The biggest concern with human feces is exactly what that article you linked to was pointing out, that having too many people visiting an area, and not regulating their bowel placements, will eventually leave a place unfit for humans to visit. For the sake of preserving the beauty of nature so that many more people may enjoy it just as much as you have, leave it as natural as you found it, and leave no trace.

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    Camping rule #1 Leave it better than you found it.
    – Mazura
    Commented Mar 5, 2015 at 4:15
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    I follow these ethics (bury far from trail) when I backpack, but I also backpack in many places where horses are allowed on the trails, and giant piles of horse crap are visible for miles. Which gets me thinking: why is horse crap OK but the human version isn't? Horses are wild animals (or domesticated at least), but so are we to some extent. Poop is poop, isn't it? I agree that human crap all over trail would be bothersome (as is the horse crap I see), but human waste left far from trail unburied seems maybe not any worse than a wild animal's? Still, I bury mine.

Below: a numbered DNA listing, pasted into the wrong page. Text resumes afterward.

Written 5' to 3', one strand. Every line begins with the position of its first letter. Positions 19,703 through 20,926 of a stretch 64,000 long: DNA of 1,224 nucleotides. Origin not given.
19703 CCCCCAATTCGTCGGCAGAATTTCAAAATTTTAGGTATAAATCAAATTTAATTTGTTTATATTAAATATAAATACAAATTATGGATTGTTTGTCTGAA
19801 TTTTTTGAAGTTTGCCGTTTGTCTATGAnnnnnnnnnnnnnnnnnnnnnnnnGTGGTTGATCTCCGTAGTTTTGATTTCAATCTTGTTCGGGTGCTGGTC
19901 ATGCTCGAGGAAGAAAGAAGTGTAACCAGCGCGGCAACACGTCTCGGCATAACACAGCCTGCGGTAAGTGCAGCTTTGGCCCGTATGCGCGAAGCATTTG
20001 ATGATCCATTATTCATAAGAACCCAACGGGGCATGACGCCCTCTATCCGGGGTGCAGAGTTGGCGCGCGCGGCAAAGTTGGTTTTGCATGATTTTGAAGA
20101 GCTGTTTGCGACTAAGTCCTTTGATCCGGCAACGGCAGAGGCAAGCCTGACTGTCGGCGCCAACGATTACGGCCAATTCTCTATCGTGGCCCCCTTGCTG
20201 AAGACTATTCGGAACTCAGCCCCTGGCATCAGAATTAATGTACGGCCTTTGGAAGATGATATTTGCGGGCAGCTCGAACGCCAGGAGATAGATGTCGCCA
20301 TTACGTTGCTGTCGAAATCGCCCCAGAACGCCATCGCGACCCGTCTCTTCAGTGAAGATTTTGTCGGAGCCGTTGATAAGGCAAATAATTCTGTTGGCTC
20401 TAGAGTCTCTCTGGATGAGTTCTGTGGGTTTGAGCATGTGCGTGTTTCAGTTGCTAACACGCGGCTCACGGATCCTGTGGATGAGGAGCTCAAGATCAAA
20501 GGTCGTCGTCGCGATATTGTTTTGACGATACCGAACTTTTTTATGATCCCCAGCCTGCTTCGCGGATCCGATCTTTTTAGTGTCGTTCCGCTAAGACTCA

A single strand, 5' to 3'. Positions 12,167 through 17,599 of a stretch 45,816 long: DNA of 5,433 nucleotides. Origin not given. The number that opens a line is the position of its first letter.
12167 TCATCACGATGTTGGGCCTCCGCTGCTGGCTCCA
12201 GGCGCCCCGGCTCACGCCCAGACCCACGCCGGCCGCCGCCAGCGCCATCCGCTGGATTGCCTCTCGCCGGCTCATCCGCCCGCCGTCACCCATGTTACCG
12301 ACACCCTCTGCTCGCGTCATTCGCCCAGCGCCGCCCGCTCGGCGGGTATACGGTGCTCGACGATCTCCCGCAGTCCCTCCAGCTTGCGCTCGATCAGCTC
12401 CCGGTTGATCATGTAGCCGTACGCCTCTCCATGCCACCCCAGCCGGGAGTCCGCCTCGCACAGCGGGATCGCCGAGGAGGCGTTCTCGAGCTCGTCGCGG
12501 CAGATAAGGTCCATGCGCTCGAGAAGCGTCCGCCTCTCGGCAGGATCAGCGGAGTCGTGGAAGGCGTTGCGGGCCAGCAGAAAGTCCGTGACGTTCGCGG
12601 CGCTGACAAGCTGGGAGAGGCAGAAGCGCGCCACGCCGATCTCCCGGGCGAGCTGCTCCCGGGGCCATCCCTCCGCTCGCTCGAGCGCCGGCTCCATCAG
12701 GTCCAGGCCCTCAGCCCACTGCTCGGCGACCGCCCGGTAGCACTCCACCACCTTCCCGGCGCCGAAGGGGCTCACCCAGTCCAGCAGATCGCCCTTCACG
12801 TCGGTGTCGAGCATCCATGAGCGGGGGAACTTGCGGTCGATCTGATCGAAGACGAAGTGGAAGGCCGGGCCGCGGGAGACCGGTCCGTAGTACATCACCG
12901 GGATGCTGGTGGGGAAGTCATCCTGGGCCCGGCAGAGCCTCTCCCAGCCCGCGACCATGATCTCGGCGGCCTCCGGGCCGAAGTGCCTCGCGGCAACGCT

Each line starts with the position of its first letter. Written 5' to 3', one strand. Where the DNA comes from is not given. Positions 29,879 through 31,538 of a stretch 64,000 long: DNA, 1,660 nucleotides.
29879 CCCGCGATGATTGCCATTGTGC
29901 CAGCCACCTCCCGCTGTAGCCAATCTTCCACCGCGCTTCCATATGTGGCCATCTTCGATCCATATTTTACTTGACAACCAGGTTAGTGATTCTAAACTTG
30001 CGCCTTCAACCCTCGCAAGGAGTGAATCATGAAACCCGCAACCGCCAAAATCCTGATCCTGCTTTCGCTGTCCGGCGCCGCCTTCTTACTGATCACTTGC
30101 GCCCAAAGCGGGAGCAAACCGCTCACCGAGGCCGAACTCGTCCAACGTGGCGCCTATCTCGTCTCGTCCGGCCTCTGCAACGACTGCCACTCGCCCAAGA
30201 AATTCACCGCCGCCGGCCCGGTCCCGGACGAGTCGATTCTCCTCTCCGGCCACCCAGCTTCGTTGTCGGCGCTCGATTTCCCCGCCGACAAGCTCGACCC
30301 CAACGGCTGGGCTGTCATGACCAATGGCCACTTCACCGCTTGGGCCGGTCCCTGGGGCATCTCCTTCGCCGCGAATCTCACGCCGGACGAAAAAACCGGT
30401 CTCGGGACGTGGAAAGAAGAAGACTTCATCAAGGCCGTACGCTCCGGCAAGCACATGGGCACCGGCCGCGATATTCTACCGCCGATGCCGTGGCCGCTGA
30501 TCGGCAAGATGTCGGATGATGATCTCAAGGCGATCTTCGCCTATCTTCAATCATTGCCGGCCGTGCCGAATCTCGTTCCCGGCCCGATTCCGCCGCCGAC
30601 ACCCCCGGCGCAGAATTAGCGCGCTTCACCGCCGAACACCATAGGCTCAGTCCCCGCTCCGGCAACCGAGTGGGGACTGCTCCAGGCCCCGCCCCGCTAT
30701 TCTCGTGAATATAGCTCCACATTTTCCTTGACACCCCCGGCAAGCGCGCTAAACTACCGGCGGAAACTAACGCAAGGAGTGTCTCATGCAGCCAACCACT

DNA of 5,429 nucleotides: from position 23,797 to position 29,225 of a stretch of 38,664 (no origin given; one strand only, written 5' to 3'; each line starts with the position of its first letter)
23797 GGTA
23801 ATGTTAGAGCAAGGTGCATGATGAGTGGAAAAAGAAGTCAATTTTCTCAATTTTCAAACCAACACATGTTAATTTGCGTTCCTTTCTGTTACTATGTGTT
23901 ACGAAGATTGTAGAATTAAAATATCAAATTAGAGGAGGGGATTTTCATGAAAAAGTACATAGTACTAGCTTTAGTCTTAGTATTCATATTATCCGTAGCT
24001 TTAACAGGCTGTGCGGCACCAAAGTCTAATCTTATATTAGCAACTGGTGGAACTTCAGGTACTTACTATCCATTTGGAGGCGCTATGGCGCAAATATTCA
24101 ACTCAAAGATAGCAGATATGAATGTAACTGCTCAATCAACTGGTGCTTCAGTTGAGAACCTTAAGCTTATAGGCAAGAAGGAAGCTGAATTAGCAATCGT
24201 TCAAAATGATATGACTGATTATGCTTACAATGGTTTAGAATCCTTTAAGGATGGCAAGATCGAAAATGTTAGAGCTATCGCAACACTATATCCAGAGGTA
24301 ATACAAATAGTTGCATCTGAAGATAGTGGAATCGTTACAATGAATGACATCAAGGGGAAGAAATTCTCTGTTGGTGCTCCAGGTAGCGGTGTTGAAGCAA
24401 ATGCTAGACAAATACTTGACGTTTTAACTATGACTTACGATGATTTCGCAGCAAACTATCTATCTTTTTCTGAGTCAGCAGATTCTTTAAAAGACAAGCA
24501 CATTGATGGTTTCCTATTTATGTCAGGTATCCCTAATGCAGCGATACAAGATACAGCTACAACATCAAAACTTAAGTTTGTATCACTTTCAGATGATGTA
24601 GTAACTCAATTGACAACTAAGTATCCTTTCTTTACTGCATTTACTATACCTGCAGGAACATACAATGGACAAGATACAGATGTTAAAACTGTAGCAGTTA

– The111
    Commented Mar 5, 2015 at 7:52
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    Horse poop is hugely less likely to be a risk to human health than human poop since they're highly unlikely to carry human pathogens. Horse droppings are also more nutritionally useful to a range of animal species since horses are not ruminants they pass a large amount of still-digestable material. Commented Mar 5, 2015 at 9:35